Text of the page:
USPTO, Revised Utility Examination Guidelines. Federal Register (21 December 1999) 64, 244: 71440-71442. The USPTO requires proof of a substantial and practical utility before it will issue a DNA patent.
 The Nuffield Council on Bioethics, 2002.
 Miller and Davis, 2000.
 The Nuffield Council on Bioethics, 2002.
 J. Karp. Experimental Use as Patent Infringement: the Impropriety of Broad Exemption. Yale Law Journal 1991; 100: 2169-2188.
 M. Lao. Unilateral Refusals to Sell or License Intellectual Property and the Antitrust Duty to Deal. Cornell Journal of Law and Public Policy 1999; 9: 193-219.
 A. Rai. Regulating Scientific Research: Intellectual Property Rights and the Norms of Science. Northwestern University Law Review 1999; 94: 77-151.
 Miller and Davis, 2000.
 The Nuffield Council on Bioethics, 2002.
 USPTO, 2000.
 “Double patenting” is patenting the same invention twice. Although “double-patenting” is illegal in the U.S. and Europe, companies sometimes try to circumvent the law by developing trivial improvements on their patented products or processes.
 Rai, 1999.
 Congress passed the Bayh-Dole Act in 1980 to encourage technology transfer from the academic setting to the private sector. The Act allows private companies to patent inventions that result from public investments in research. Some critics of the Act have characterized it as “cooperate welfare.” For further discussion see R. Dreyfuss. Collaborative Research: Conflicts on Authorship, Ownership, and Accountability. Vanderbilt Law Review 2000; 53: 1161-1232.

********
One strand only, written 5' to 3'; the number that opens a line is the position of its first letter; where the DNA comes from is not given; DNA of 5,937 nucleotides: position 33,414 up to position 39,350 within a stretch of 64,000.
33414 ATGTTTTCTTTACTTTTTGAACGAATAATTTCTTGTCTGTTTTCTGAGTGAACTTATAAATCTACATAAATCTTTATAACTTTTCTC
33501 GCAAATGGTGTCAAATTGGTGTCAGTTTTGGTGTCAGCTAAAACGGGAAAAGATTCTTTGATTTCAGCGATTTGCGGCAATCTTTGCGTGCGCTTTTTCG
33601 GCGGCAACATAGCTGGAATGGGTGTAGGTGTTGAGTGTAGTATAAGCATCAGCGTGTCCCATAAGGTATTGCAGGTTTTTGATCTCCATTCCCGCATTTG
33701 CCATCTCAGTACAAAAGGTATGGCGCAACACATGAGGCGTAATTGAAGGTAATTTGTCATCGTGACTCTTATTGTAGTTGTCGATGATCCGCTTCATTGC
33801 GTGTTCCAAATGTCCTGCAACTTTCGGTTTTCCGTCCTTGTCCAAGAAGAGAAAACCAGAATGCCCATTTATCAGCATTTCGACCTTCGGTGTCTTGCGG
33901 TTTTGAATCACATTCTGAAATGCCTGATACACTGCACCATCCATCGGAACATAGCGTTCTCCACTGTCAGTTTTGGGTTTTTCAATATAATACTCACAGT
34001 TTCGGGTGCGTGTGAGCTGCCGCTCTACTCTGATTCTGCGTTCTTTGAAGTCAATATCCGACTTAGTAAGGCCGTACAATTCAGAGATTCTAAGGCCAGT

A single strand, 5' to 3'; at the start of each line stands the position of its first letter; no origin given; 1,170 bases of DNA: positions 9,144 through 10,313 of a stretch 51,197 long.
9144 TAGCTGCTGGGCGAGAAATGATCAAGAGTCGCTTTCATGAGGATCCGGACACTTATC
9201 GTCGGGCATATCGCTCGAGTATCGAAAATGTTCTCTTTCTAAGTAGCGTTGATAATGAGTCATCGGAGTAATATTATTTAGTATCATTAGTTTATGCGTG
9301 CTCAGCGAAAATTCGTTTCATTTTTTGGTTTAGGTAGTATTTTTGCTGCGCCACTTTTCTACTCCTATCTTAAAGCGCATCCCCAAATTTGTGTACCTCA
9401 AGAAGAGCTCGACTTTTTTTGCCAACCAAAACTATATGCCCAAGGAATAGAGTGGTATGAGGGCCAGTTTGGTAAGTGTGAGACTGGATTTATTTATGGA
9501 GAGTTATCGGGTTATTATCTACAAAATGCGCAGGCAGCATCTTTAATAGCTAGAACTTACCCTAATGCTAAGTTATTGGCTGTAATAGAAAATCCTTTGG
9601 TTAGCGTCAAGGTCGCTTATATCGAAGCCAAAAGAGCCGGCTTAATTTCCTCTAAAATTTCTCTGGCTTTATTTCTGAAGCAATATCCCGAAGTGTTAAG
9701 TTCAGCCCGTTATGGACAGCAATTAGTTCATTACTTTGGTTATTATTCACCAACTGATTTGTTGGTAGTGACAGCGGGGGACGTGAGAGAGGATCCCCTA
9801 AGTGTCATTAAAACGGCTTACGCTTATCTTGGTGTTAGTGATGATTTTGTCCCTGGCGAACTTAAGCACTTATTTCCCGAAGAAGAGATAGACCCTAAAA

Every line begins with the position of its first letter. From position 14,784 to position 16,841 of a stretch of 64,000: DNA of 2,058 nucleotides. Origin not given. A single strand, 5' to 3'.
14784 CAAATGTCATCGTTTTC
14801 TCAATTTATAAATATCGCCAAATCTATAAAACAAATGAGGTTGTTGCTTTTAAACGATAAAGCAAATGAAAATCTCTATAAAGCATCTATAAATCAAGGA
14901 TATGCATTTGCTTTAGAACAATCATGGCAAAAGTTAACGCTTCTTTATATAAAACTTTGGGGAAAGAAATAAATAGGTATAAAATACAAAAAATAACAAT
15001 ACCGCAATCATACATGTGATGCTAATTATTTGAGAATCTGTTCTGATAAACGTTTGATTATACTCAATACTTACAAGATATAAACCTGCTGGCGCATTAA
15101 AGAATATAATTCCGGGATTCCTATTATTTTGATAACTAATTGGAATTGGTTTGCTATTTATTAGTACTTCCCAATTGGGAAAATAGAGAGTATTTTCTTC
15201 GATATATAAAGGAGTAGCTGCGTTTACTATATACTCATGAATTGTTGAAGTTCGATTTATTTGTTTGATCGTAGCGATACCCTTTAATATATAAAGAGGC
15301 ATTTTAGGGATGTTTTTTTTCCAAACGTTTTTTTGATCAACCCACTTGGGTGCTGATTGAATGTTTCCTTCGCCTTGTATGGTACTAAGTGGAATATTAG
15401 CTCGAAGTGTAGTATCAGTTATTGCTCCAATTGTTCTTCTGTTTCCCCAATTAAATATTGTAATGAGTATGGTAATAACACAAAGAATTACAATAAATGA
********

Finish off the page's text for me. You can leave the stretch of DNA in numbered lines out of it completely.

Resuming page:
Biotechnology Industry Organization. Primer: Genomic and Genetic Research, Patent Protection, and 21st Century Medicine (Washington: BIO, 2000). Available at: www.bio.org. Accessed: December 21, 2002.
 A SNP is a sequence of DNA smaller than a gene that is useful in studying variation. SNPs occur in regions of the genome that code for proteins as well as in non-coding regions.
 E. Marshall. Drug Firms to Create Database of Genetic Mutations. Science 1999; 284: 406-407.
 J. Harsanyi, Rational behavior and bargaining equilibrium in games and social situations (Cambridge: Cambridge University Press, 1977).
 J. Rifkin. The Biotech Century (New York: Penguin Putnam, 1998).
 This paper has focused on the implications of a patent pool for biotechnology and biomedicine and has not considered the benefits of a patent pool for medicine. If a patent pool increases access to goods and services in medicine, such as genetic tests, gene therapy, and bio-engineered pharmaceutical products, then it will also benefit patients and increase access to healthcare. For further discussion of these issues, see D. Resnik. Are DNA Patents Bad for Medicine? Health Policy 2003 (in press).
Return to Home Page